Blake Wilson, Lucero, Julian
Julian M. Lucero and Blake E. Wilson
The apple snail, Pomacea maculata, is a global invasive rice pest. Within the past decade, the apple snail has established itself in Louisiana but has only recently begun infesting rice farms in the southwestern region. Adult snails have large brown-green or gold shells and lay large pink egg masses. Their fast-reproductive rate and voracious appetite allow the snails to reach high population densities in natural bodies of water as well as in rice and crawfish ponds. The snails are so disruptive to crawfish trapping that some ponds have been drained early and fishing terminated. Initial observation suggested impacts to rice production in Louisiana would be minimal, but more recent evidence suggests water-seeded rice, approximately 15% of the state’s acreage, can be devastated if high snail populations are present at planting. Because of the potential of apple snails to become pests, it is important to determine the locality of apple snails in Louisiana and study their expansion into rice and crawfish production systems.
Rice and crawfish ponds surrounding natural waterways — including the Mermentau River, Vermilion River and Bayou Lacassine in Iberia, Vermilion, Jefferson Davis, Lafayette, Cameron and Acadia parishes — are known to harbor apple snails. These ponds have been monitored for the presence of apple snails since 2018. Spatial analysis with ArcGIS mapping software is being used to map current data, and this data is then used to extrapolate future expansion. To date, expansion into new farms has only been detected at 11 sites across the study area, a relatively low rate of expansion for invasive species. (See map)
Irrigation with well water rather than surface water is thought to be the primary factor preventing introduction into new ponds. Severe weather events such as floods and hurricanes can create opportunities for the snails to expand into new areas. Some of the newly invaded farms were discovered following Hurricane Laura in 2020. Fortunately, for now, it appears that establishment of the snails across the rice and crawfish production region will be a relatively gradual process. Once the snails become established, getting them under control poses another challenge.
Toxicity assays investigating potential chemical controls are being conducted on the LSU Baton Rouge campus as well as at the crawfish laboratory at the Rice Research Station South Farm in Crowley, Louisiana. The aim of these studies is to identify chemicals that are highly toxic to snails, but safe for crawfish. Insecticides are frequently highly toxic to crawfish because insects and crustaceans are both arthropods and closely related. Apple snails, however, are mollusks and can be targeted with different chemicals (known as molluscicides), which may be less toxic to crawfish.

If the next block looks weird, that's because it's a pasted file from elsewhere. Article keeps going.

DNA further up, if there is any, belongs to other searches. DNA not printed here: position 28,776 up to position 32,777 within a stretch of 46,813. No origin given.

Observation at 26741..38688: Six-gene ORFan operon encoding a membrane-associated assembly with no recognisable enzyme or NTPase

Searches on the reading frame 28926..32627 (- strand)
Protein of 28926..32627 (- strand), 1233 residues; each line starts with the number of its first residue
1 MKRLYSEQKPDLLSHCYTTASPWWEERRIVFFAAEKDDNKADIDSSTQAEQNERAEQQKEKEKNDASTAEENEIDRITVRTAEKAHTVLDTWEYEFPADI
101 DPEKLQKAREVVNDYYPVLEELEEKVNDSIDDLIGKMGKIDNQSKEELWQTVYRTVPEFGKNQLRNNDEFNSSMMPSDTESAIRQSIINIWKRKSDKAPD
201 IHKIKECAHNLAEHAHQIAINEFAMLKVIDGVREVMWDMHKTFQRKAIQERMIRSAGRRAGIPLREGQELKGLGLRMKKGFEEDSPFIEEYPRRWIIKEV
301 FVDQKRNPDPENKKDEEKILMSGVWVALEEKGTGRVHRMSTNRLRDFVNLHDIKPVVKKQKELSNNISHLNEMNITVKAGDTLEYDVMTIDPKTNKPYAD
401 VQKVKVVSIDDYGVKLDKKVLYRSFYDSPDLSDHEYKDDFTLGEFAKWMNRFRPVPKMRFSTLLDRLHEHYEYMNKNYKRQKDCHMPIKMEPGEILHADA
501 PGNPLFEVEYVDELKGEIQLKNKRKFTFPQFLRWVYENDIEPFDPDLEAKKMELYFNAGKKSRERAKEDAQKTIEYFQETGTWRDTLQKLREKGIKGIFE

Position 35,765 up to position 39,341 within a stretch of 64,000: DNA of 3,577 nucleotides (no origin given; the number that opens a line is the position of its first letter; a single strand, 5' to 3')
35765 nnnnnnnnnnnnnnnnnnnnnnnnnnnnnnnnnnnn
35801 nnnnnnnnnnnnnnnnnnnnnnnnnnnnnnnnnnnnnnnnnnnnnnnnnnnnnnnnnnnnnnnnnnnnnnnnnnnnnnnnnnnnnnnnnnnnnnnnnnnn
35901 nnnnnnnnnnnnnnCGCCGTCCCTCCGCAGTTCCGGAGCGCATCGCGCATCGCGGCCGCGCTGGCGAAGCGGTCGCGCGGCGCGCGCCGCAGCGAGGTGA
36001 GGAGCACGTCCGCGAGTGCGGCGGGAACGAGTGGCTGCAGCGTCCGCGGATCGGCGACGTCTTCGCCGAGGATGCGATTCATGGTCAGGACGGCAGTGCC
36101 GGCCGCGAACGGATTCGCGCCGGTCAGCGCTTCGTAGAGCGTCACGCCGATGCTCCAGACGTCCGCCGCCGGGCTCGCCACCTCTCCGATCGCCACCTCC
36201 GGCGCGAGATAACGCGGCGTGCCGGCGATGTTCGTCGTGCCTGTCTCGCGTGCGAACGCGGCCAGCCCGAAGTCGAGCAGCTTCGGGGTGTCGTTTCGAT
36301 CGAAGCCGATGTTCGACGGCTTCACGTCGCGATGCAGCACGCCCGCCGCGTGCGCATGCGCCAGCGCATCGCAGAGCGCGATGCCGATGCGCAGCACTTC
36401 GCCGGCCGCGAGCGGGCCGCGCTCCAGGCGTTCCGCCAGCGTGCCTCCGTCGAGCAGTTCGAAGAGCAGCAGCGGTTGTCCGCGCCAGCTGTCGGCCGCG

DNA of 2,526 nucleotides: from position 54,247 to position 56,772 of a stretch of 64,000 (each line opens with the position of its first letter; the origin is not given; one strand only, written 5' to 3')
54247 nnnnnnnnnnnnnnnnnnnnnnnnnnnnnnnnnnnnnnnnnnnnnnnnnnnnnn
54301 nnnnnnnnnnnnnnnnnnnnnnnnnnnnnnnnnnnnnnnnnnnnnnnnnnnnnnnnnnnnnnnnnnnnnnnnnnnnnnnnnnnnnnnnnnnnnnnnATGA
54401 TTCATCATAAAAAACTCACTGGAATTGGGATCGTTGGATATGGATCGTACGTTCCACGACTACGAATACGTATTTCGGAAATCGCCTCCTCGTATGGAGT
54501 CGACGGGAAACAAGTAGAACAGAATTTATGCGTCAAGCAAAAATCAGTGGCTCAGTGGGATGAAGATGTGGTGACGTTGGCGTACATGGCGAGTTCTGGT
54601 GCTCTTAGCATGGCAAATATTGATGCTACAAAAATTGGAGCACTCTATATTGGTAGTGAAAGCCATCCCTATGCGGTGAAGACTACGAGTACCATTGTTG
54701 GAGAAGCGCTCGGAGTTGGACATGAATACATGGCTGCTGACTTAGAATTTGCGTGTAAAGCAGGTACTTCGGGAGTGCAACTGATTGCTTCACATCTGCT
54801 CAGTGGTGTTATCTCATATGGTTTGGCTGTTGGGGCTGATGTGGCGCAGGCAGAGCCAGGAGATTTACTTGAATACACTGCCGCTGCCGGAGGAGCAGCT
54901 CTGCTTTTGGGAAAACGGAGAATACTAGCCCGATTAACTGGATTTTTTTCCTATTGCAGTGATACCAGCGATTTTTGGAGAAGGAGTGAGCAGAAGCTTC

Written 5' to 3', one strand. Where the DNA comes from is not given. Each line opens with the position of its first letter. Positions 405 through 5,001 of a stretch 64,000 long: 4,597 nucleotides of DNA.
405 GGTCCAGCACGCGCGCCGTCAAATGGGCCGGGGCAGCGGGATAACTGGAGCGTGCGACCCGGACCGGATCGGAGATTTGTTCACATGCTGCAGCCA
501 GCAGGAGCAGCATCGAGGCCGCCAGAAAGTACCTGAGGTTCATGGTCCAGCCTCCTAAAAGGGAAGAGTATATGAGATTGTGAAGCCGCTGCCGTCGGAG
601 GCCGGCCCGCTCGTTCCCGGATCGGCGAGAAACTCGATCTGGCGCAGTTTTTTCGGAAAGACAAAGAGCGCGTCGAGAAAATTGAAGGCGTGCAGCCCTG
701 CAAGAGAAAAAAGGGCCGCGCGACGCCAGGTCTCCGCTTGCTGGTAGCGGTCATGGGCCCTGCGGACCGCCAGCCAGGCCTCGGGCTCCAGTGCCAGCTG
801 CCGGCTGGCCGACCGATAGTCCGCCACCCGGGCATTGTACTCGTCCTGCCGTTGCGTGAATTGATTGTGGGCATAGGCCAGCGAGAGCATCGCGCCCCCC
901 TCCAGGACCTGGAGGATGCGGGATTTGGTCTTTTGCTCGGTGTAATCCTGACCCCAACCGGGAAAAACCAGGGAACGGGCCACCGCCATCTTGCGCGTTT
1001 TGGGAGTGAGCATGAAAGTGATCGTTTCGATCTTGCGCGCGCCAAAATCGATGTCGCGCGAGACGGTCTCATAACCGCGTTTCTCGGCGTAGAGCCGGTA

One chemical that has been identified as a potential solution is copper sulfate. Laboratory assays revealed that rates that cause high mortality of snails did not have any effect on adult crawfish. Research into nonlethal effects on crawfish, such as reduced growth or feeding, is needed before the product can be used commercially, however.
Other research is examining chemical control of apple snail eggs. Preliminary results suggest solutions of inexpensive and widely available crop oil can greatly reduce egg hatch rates. Heavily infested ponds may see thousands of new egg masses laid nightly, however, so spraying for eggs on a large scale may not be practical.
As rice and crawfish producers continue to struggle to manage this invasive pest, LSU AgCenter researchers are looking for solutions. It is unlikely any silver bullet that can stop the snails in their tracks will be identified, but preliminary findings suggest some relief may be coming. Slowing the spread of these snails is critical to mitigating their impact. Farmers and boaters alike are encouraged to check equipment for apple snails and snail eggs before moving it between locations. It is important that people contact the local LSU AgCenter extension office to report expansion of apple snails into new rice and crawfish ponds to assist this research.
Julian M. Lucero is a graduate research assistant in the Department of Entomology, and Blake E. Wilson is an assistant professor and field crops entomologist at the Sugar Research Station, St. Gabriel, Louisiana.
(This article appears in the winter 2022 issue of Louisiana Agriculture.)
Apple snail egg mass on a rice plant. Photo by Blake E. Wilson
A large apple snail in the entrance of a crawfish trap. Photo by Mark Shirley
Apple snail toxicity assays are being conducted at the crawfish laboratory at the Rice Research Station South Farm, Crowley, Louisiana. The aim of these studies is to identify chemicals that are highly toxic to snails but safe for crawfish. Photo by Blake E. Wilson
Estimated distribution of apple snails in rice and crawfish production regions of southwest Louisiana as of 2021. Apple snails are widely distributed in natural waterways across south Louisiana.